Issues of concern to people who live in the west: property rights, water rights, endangered species, livestock grazing, energy production, wilderness and western agriculture. Plus a few items on western history, western literature and the sport of rodeo... Frank DuBois served as the NM Secretary of Agriculture from 1988 to 2003. DuBois is a former legislative assistant to a U.S. Senator, a Deputy Assistant Secretary of Interior, and is the founder of the DuBois Rodeo Scholarship.
Monday, August 20, 2012
Drought Cripples Hay Feed Industry - Alfalfa Crop Worst Since 1953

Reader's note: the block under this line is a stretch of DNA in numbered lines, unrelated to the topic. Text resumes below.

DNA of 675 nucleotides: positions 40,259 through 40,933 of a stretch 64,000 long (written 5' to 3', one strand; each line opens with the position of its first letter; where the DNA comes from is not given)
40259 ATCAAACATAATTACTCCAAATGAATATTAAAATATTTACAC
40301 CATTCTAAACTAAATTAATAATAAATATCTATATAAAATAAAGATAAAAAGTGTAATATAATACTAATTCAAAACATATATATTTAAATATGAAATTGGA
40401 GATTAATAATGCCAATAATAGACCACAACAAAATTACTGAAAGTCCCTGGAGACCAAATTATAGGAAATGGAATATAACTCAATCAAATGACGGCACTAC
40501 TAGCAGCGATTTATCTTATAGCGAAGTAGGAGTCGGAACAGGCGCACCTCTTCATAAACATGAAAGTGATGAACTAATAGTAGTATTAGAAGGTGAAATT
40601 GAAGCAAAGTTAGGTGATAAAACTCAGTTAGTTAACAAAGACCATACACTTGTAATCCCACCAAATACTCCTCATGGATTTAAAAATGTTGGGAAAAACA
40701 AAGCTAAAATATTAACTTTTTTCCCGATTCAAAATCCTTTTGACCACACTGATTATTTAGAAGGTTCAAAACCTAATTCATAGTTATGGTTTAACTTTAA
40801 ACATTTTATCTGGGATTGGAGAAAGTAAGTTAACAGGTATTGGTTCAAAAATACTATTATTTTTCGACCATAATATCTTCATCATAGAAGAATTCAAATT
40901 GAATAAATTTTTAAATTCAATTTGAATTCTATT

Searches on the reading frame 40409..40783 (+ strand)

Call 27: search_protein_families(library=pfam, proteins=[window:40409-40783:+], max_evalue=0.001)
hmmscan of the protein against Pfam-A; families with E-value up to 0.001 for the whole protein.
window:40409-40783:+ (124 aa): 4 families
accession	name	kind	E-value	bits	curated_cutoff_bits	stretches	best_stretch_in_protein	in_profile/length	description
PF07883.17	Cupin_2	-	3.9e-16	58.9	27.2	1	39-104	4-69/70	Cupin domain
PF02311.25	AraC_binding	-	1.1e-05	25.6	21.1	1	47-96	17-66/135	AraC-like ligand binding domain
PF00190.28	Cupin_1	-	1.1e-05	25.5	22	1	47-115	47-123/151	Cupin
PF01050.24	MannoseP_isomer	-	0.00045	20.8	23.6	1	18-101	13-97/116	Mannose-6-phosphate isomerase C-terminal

Widespread drought has scorched much of the pastureland and hay fields needed to sustain cattle herds in the U.S., forcing many ranchers to find feed alternatives or sell their animals early into what has become a soft beef market. The shortage has led to higher hay prices, with some farmers saying they have to pay two to three times last year's rates. While crop insurance is curbing losses for the big corn, soybean and wheat growers during this year's severe drought, cattle and dairy farmers still have to pay high prices for feed, including hay. Despite farmers setting aside more land to grow hay this year, they are still producing a lot less because of the drought, according to a recent Department of Agriculture estimate. Hay futures don't trade on national exchanges, and statistics are difficult to find for hay, which can be made from a number of tall grassy plants. The harvest of alfalfa, generally considered to make the best hay because of its high nutrient levels, is forecast to be the worst since 1953, according to the USDA. Farmers and ranchers will produce about 120 million tons of hay this year, but that estimate could change, since about 63% of the land used to grow hay is in drought-stricken areas, according to the USDA...more